Users can upload files and our application store those files in the local filesystem.
I can solve item 1 by storing all files in an external/shared storage (SAN, etc..)
Storing the common static resources on an external system that is accessible to all is certainly one way to approach the issue of users uploading files that you then have to save. This cuts down many problems and completely bypasses the ugly issue of trying to do synchronization of local file systems (don't go down that route, it only leads to madness).
There are scheduled jobs that might cause problems when executed concurrently (i.e. generating files).
With item 2, I can create a locking mechanism in the database so when the scheduled jobs run, the web apps will first check the table and only the first one to update will run the said job.
Dealing with scheduled jobs that write 'static' data, you get into some other ugly situations.
The first thing to consider is what are they generating? If they are generating other smallish files, why not store the generated data in the database instead. This also solves the 'locking' problem to a degree (in that it offloads it to the database). Then, the application would need to read the data out of the database instead of the file system.
When you go "ewww" when thinking about a heavy oracle database doing this, you might also consider a lighter nosql database. Using the file system for locking has other problems that make it a bit less desirable. Using multiple different systems (database and file system) doesn't quite have the same race conditions (they are other ones to consider), but it also means the two need to stay properly in sync. The joys of removing database locks when the application terminates improperly.
Store the generated content in the database, and you should be good. It makes several things much easier. Consider things such as records with timestamps and then you just select the most recent time stamp that is done.
There are other things to think of here, such as having a service on the application servers that will write a file that comes in from a specific client (so your scheduled job pushes the to the application server which writes it to the common file system), or having some messaging system that notifies the application servers of new content in a certain location that triggers an application to pull the data to a local file system.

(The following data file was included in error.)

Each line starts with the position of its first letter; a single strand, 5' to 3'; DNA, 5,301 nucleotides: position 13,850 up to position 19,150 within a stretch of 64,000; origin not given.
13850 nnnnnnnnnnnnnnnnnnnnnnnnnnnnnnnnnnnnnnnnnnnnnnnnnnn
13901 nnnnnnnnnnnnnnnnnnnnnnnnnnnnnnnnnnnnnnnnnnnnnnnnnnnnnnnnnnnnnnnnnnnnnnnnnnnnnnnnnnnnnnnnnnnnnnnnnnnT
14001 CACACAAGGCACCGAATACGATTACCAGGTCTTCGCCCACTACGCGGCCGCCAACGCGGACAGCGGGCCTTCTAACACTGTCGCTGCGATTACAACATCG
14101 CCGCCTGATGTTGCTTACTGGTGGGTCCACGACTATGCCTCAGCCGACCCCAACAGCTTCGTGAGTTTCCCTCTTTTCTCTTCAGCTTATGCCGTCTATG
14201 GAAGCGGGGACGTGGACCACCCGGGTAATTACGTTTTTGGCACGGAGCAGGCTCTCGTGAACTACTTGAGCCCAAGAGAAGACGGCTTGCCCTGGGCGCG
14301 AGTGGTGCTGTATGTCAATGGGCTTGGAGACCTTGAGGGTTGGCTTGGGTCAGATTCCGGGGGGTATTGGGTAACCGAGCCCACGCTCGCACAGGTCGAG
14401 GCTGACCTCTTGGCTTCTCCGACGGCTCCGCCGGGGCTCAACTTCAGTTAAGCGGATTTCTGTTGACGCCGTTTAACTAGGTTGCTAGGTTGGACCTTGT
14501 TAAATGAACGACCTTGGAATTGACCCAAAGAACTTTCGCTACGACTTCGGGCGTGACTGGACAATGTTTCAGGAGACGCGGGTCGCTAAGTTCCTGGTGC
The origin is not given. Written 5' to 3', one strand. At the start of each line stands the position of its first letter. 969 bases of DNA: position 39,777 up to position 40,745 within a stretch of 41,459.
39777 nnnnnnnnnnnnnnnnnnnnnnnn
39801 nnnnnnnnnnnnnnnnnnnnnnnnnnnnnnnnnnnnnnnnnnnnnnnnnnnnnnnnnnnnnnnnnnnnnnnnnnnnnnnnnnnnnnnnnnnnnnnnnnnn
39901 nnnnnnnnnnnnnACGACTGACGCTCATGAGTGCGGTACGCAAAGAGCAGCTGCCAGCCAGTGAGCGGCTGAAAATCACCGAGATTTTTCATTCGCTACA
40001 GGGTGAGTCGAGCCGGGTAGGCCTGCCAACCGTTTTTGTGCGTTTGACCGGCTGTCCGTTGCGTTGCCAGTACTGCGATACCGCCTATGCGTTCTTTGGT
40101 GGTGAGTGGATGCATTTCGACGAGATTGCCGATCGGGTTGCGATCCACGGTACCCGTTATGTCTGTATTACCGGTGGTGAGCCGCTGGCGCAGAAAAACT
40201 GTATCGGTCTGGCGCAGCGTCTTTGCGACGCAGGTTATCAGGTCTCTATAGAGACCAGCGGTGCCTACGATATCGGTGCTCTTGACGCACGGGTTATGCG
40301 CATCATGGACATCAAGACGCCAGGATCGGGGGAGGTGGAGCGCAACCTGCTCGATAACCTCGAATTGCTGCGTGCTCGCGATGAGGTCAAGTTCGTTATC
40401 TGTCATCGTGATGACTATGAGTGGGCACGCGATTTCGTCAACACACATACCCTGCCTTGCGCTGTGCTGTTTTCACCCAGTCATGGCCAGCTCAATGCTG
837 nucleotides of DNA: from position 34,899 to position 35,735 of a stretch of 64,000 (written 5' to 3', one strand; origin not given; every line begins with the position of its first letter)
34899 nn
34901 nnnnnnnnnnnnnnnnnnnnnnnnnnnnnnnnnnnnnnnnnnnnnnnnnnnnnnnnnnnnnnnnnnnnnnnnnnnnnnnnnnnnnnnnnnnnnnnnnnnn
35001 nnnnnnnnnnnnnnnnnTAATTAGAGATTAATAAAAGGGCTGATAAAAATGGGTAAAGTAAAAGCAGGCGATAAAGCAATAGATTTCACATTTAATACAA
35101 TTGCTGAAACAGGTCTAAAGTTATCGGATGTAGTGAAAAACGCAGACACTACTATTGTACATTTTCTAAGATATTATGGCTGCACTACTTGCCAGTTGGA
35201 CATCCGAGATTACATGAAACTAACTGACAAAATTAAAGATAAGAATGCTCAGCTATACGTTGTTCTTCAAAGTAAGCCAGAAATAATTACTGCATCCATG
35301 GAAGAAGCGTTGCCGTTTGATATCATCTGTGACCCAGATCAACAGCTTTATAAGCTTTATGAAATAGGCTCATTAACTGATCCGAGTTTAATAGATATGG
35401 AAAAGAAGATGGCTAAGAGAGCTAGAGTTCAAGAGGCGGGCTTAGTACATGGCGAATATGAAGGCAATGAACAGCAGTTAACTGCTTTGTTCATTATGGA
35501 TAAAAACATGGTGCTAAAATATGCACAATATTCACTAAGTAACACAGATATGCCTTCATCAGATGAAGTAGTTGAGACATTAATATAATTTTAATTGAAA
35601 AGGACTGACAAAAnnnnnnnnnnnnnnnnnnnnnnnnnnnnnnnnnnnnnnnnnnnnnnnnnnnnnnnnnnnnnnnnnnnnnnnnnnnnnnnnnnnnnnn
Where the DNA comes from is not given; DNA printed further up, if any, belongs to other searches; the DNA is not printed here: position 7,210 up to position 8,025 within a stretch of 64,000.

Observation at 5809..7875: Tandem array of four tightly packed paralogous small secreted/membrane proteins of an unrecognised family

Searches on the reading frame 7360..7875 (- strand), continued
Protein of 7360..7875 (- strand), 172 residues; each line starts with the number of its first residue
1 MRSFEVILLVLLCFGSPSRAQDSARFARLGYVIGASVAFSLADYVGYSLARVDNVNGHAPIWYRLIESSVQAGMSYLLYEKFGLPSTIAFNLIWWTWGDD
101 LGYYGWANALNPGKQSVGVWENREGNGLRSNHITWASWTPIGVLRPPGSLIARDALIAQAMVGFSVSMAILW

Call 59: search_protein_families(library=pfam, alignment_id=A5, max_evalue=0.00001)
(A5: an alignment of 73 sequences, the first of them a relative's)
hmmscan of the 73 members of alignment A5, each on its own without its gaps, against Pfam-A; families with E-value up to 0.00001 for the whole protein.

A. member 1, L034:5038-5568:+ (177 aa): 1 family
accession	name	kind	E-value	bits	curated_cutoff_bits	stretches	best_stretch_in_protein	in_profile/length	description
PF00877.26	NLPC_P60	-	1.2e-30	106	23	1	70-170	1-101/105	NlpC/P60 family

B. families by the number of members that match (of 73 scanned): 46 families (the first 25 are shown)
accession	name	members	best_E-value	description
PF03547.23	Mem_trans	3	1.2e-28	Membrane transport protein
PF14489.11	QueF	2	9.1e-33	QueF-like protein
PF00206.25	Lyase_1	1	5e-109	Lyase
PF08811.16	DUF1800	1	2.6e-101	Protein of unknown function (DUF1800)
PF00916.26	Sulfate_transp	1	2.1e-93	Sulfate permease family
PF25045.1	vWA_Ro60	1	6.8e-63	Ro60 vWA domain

There are lots of different ways to approach this for single updates that get pushed to the content area. This could be the subject of a whole new question itself depending on the specifics of the problem and the constraints of the system.
Session variables are heavily used in most modules.
Actually, I'm still not sure if item 3 can cause problems. If a user logs in to our application and the load balancer directs him to Server 1, is it possible that the load balancer will point him to Server 2 the next time he click a link? I have no idea yet how the load balancer works in this level.
The key concept you are looking for there is 'sticky session'. It falls under the area of 'load balancer persistance'
In this, the load balancer also is aware of the sessions created and when a session request comes through for one system it will always keep it 'stuck' to the application server that generated it.
This isn't without its own set of issues (one system goes down, the sessions switch to the other one (you've got failover, right?) and then comes back up, but now all the load is stuck to the other server).
Realize that the exact nature of this support is dependent on the load balancer being used. Some have their own cookie, some use JSESSIONID and the like, others use ip (and if you've got a firewall/proxy of some sort there, it may look like all the requests come from the same ip).
You may also want to look at an external cache for sessions so they are shared between both machines rather than doing load balancing between them. Some frameworks have this, or you might look at other caching solutions to go down this route. Again, possibly a topic of a new question if there is more information on the environment and the constraints as this is getting reasonably long too.